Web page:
New housing data covering the first seven months of 2021 from the Warren Group, publisher of Banker & Tradesman, seem to suggest a shift may be underway in the urban market, with overall spring and early summer sales increasing across the state while some suburban towns experienced a softening in prices.  

Meanwhile, anecdotal evidence, via real estate agents and brokers, suggests the pandemic-era exodus from urban areas may be easing, with demand for units in some cities, both for rentals and units for sale, picking up in recent weeks, as the fall homebuying season commences. 

Year-to-date statewide sales of both single-family homes and condominiums, which plunged last year during the height of the pandemic, were not only up in July, by 14 percent and a whopping 40 percent, respectively, compared to July 2020. Statewide year-to-date sales through July were also up from pre-pandemic 2019 levels, or by 3 percent for single-family homes and by 21 percent for condos, according to Warren Group data. 

The increase in sales over the first seven months of 2021, compared to the same period in 2019, doesn’t appear to have made much difference in prices. Year-to-date median single-family home prices jumped by 27 percent, to $506,375, from 2019 to 2021, while median condo prices jumped by 21 percent, to $460,000, during the same time periods, data shows. 

Still, real estate agents are cautiously encouraged by the increase in sales. 

Listings Inch Up 

There are a number of explanations for the uptick. Among them, more sellers were putting their homes on the market to take advantage of current high prices. And sellers may feel more comfortable, after this year’s massive COVID-19 vaccination push, about putting their homes up for sale in the middle of a pandemic or finding a new home in a very tight market.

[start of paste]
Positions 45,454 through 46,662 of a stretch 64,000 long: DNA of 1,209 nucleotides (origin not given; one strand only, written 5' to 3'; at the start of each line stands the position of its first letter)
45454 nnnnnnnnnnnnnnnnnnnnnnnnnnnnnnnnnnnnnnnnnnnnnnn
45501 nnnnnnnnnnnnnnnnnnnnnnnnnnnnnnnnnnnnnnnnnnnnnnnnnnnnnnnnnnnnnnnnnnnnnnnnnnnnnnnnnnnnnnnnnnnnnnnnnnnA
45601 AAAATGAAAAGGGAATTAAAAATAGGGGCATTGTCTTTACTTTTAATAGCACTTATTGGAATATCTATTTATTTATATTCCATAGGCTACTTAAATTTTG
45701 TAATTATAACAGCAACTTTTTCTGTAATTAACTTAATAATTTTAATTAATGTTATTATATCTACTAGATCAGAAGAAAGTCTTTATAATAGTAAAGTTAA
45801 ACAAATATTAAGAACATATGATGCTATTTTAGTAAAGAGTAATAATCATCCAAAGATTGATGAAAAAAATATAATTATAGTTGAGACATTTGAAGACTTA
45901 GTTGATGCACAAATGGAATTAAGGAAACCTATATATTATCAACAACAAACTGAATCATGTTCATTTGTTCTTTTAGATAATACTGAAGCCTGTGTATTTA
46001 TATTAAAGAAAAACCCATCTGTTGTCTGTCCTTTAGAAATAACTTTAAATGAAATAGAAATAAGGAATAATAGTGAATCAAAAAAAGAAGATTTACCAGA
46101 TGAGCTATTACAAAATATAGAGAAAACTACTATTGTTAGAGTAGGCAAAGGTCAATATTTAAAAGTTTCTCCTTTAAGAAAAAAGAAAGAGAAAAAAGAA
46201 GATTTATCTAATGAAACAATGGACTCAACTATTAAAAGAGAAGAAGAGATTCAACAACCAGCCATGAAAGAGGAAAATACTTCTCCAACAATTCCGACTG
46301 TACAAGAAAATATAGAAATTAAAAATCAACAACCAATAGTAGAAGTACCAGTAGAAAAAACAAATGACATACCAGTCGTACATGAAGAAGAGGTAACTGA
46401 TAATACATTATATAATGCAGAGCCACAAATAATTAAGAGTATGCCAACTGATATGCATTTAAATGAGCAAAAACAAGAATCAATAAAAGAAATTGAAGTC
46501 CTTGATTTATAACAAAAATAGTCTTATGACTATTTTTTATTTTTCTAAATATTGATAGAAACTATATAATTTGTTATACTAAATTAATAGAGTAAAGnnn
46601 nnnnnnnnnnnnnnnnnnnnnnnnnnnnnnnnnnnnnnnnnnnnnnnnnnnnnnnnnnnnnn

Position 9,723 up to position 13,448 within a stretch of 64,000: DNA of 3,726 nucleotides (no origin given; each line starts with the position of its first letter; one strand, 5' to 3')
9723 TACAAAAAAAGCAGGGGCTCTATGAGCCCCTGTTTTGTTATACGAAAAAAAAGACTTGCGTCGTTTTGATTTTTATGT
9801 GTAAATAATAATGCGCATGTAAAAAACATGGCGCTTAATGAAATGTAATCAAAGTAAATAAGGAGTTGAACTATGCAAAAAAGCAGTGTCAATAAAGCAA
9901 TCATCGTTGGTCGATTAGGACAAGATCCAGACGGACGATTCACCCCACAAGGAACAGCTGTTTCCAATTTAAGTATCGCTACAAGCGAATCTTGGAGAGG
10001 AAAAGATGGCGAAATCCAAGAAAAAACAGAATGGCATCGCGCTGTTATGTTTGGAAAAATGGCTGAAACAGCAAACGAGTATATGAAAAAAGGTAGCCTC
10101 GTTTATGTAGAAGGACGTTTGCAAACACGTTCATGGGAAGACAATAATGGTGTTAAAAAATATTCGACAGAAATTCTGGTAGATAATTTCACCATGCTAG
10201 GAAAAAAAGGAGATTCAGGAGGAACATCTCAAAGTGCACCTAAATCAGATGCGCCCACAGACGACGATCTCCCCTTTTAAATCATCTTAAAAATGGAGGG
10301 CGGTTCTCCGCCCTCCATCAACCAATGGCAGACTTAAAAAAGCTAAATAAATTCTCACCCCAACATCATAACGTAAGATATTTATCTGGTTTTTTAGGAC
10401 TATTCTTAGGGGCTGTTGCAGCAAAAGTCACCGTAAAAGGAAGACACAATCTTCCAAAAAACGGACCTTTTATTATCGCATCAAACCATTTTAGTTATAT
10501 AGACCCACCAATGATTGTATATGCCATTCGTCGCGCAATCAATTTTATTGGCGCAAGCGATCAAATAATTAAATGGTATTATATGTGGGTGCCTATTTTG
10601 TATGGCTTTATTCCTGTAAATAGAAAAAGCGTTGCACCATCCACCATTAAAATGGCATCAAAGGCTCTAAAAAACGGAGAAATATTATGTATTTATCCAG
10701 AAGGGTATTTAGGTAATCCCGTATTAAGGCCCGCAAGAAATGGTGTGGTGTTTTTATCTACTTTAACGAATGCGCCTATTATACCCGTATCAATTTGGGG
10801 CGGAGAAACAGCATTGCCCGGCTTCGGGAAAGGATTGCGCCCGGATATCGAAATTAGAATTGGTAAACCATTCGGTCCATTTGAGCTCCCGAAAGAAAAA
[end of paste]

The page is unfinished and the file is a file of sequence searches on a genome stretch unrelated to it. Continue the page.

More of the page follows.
Total single-family inventory in the Greater Boston Association of Realtors’ coverage area crept up from May to July, according to the Massachusetts Association of Realtors, and sat at 1,198 in July and 1,087 in August. Condos saw broadly similar movement, with inventory at 1,933 in July and 1,651 in August. 

Whatever the reasons, some real estate agents, though not all, say they’re noticing a slight shift in the market. 

Dean Poritzky, owner of Engel & Volkers Wellesley, says the spring market was “extremely active,” with many potential buyers continuing to migrate away from urban areas in search of homes with more indoor and outdoor space.  

Yet Poritzky, whose office covers Wellesley, Weston, Wayland, Dover and other nearby communities, said the market is “not as frenetic” as it was a year ago, thanks partly to a slight increase in the number of homes for sale in some, though not all, communities.  

“I think it’s starting to come back a bit,” he said of additional homes being put on the market. 

Mixed Picture in Urban Sales 

Larry Rideout, owner and chairman of Gibson Sotheby’s International Realty, says he has no doubt a shift is underway, both in terms of the number of units for sale and where sales are occurring.  

After a hectic spring and then a major lull in August, Rideout, whose firm has 24 offices in eastern Massachusetts, says he’s seen an increase in sales activity – with many of them in urban areas. And rentals in urban areas are also increasing, “perhaps to historic levels,” though more data is needed before any definitive history-making statements can be made, he said. 

“I think Boston is on the precipice of coming back,” he says. 

Data over the first seven months of 2021 appears to confirm Rideout’s observations about Suffolk County, home to Boston, where condo sales were up 35 percent in July, compared to July 2020, and up year-to-date by 56 percent compared to the first seven months of 2019. Single-family sales in Suffolk County also increased during the same time periods, or up by 12 percent and 36 percent, respectively.